Much like Less Than Zero, Roger Avary’s adaptation of Ellis’ second novel The Rules of Attraction falls victim to the timing of its release. Made in the early-naughts, shortly after the likes of Freddy Prinze, Jr. and Sarah Michelle Gellar had brought about a second ‘golden age’ of teeny bopper films, TROA was largely marketed as a party-at-college movie with a sexy young cast - anchored by a pair of prime time soap stars in James Van Der Beek (see: Andrew McCarthy/ miscasting) and Jessica Biel, who only actually appeared in a handful of scenes purely as eye candy.

Unlike previous efforts to adapt Ellis’ work for the big screen, Avary’s film embraces the unrepentant depravity of his characters and remains utterly faithful to the novel.  The frantic ennui of the multiple nontagonists are showcased in glorious fashion, with the jarringly uneven makeup of the narrative also adhered to, almost to a fault. The satirical elements are so subtle that they almost go unnoticed however, particularly for viewers not familiar with the source material.

Certain aspects of TROA didn’t particular transfer well from the 1980s novel to the early-21st century film either (a line of dialog pertaining to the writing of a letter is particularly glaring anachronism, forced into the screenplay most likely because it really is a great line)… Nonetheless, The Rules of Attraction remains the most faithful adaptation of a BEE novel and the one with which he has stated is his favorite.

Bret Easton Ellis’ three theatrically-released film adaptations are at seemingly odds with each other, their producers/marketers, and, to an extent, themselves. They each present a unique interpretation of their source material and their lack of collective cohesion and combative nature with one another as entities is, in a way, a microcosm of what Ellis’ schizophrenic marque has become – by design, accident or otherwise… Much like this rambling, overwritten/semi-coherent essay, Ellis’ pseudo-trilogy is essentially an elegant collection of tales brimming with sound and fury - signifying nothing.

Bryce Allen is a Canadian writer currently living in the United States. His debut novel The Spartak Trigger is presently available from Bedlam Press.

Sunday, May 25, 2014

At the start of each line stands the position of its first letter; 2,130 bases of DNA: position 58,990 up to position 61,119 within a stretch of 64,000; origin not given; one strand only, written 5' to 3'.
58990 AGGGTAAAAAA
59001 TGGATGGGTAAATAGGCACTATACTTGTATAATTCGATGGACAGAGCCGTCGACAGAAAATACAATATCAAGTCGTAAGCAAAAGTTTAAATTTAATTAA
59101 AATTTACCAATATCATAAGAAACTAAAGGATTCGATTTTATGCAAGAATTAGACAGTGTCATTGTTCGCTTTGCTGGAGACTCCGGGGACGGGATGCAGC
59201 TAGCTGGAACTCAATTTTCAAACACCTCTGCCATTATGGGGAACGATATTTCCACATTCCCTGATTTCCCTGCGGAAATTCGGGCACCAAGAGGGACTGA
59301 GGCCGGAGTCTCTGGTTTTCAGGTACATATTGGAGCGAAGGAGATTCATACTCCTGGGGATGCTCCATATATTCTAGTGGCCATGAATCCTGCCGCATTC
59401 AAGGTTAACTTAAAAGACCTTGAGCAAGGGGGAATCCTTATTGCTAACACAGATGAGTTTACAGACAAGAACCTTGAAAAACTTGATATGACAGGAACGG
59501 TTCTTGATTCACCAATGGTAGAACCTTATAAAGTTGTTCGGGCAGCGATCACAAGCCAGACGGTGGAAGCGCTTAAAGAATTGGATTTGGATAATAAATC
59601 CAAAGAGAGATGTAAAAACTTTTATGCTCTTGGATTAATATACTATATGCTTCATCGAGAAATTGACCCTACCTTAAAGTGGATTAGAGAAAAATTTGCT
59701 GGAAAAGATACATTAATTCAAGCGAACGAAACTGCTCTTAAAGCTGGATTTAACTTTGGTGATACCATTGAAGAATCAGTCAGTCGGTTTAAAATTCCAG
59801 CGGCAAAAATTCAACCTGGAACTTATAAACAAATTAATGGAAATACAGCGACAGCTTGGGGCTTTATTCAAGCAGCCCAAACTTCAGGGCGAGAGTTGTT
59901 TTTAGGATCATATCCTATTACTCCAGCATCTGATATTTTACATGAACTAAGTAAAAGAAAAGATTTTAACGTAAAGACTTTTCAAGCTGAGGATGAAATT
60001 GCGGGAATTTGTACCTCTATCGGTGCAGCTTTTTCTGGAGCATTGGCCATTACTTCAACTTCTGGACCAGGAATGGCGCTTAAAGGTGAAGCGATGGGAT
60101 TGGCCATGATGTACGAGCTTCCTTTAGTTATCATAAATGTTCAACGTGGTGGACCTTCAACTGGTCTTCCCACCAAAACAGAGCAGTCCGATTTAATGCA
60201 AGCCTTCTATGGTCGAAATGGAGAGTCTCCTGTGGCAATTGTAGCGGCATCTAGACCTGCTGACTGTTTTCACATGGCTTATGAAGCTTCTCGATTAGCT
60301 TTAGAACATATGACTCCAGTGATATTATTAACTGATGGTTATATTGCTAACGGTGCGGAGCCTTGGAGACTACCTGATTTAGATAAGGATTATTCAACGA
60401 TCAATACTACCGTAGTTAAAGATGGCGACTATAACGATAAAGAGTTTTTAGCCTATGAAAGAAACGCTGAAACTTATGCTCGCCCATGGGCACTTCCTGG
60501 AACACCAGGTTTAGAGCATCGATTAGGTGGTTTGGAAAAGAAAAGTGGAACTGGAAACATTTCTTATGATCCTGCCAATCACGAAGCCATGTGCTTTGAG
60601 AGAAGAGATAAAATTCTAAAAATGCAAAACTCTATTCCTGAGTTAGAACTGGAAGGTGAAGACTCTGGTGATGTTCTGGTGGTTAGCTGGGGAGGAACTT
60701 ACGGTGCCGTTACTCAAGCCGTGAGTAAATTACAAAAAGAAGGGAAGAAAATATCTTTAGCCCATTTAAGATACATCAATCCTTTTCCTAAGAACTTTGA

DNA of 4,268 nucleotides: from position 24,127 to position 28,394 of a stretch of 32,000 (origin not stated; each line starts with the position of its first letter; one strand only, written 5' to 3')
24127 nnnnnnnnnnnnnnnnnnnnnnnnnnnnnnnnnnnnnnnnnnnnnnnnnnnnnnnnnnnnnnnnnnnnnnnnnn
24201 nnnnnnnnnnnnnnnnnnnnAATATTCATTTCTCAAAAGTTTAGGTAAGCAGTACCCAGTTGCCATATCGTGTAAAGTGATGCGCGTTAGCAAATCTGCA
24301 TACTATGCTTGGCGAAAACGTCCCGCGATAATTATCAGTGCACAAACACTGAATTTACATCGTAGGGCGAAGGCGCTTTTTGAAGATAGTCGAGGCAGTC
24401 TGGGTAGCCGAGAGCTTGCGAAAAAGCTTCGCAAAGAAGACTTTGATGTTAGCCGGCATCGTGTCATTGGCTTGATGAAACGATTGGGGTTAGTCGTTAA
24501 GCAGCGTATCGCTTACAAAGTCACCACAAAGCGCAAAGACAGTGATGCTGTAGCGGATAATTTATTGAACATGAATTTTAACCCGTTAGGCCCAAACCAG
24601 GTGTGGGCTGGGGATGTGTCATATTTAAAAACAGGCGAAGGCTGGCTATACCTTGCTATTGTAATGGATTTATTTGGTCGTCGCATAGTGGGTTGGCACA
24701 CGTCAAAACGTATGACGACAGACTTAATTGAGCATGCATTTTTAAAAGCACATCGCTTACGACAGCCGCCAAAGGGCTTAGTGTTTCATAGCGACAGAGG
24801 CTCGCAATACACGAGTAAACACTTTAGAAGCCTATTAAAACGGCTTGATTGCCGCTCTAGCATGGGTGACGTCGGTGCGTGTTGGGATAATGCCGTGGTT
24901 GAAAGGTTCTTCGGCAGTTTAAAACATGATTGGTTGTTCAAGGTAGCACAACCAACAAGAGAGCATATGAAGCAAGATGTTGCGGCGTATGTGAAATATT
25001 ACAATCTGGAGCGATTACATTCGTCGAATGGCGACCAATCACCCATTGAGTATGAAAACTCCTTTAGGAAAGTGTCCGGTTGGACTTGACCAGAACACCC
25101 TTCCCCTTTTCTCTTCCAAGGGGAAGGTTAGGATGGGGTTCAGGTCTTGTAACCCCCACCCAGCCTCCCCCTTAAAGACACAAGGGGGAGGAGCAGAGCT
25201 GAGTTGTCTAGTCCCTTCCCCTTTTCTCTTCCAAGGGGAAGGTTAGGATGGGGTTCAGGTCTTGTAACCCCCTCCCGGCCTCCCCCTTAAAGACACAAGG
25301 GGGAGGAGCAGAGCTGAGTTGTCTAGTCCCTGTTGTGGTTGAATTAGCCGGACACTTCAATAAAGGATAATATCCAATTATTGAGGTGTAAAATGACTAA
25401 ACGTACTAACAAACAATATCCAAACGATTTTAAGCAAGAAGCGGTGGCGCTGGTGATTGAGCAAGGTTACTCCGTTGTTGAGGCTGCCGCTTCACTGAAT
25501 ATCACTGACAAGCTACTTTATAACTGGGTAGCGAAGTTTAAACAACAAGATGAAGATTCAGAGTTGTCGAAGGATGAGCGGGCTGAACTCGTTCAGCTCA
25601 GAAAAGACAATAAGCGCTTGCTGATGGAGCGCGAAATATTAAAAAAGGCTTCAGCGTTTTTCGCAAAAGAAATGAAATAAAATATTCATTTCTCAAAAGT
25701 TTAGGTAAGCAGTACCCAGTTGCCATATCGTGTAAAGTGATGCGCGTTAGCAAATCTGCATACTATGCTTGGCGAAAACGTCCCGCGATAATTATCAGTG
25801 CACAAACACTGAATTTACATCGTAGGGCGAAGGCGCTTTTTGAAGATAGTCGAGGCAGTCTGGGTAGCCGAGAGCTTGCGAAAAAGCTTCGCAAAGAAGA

In Case You Blinked...

...It's been a helluva year for N@B alum so far. I just read Kent Gowran's interview with XXX Shamus author Red Hammond (Anthony Neil Smith) over at Crimespree and realized, shit it's only six months old, but that isn't even Neil's latest book any longer. Check it out - Once a Warrior by Anthony Neil Smith...

and the rest of the N@B crew... they're kicking ass in 2014 too

Hop Alley by Scott Phillips

The Poor Boy's Game by Dennis Tafoya

Bliss House by Laura Benedict

Blood Always Tells by Hilary Davidson

The Crow Pestilence by Frank Bill and Drew Moss

Mind MGMT 3 by Matt Kindt

History of the FBI's Ten Most Wanted List by Duane Swierczynski

Upon My Soul by Robert J. Randisi

Greed by Dan O'Shea

The Good Life by Frank Wheeler Jr.

Cry Father by Benjamin Whitmer

A Swollen Red Sun by Matthew McBride

The Heart Does Not Grow Back by Fred Venturini

The Lonesome Go by Tim Lane

The Bitch (in paperback from NPP) by Les Edgerton

The Incorruptibles by John Hornor Jacobs

Phone Call From Hell by Jonathan Woods

Praying Drunk by Kyle Minor

The Lone Ranger 7 by Ande Parks and Esteve Polls

And Sometimes Bone by Clayton Lindemuth

Dead Out by Jon McGoran

Black Gum Godless Heathen by J. David Osborne

The New Black (edited) Richard Thomas

and hell... that's just what I've got cover images for... I know Richard's got a novel due soon, plus David James Keaton's The Last Projector, Matthew C. Funk's City of NO and who knows how much more badassery can be represented by the folks N@B is proud to call graduates. You guys rock.

Thursday, May 22, 2014

Vapor Trailers

Calvary - w/d: John Michael McDonagh

Dermaphoria - d: Ross Clarke w: Craig Clevenger, Ross Clarke

Child of God - d: James Franco w: Cormac McCarthy, Cince Jolivette, James Franco

Life of Crime - d: Daniel Schechter w: Elmore Leonard, Daniel Schechter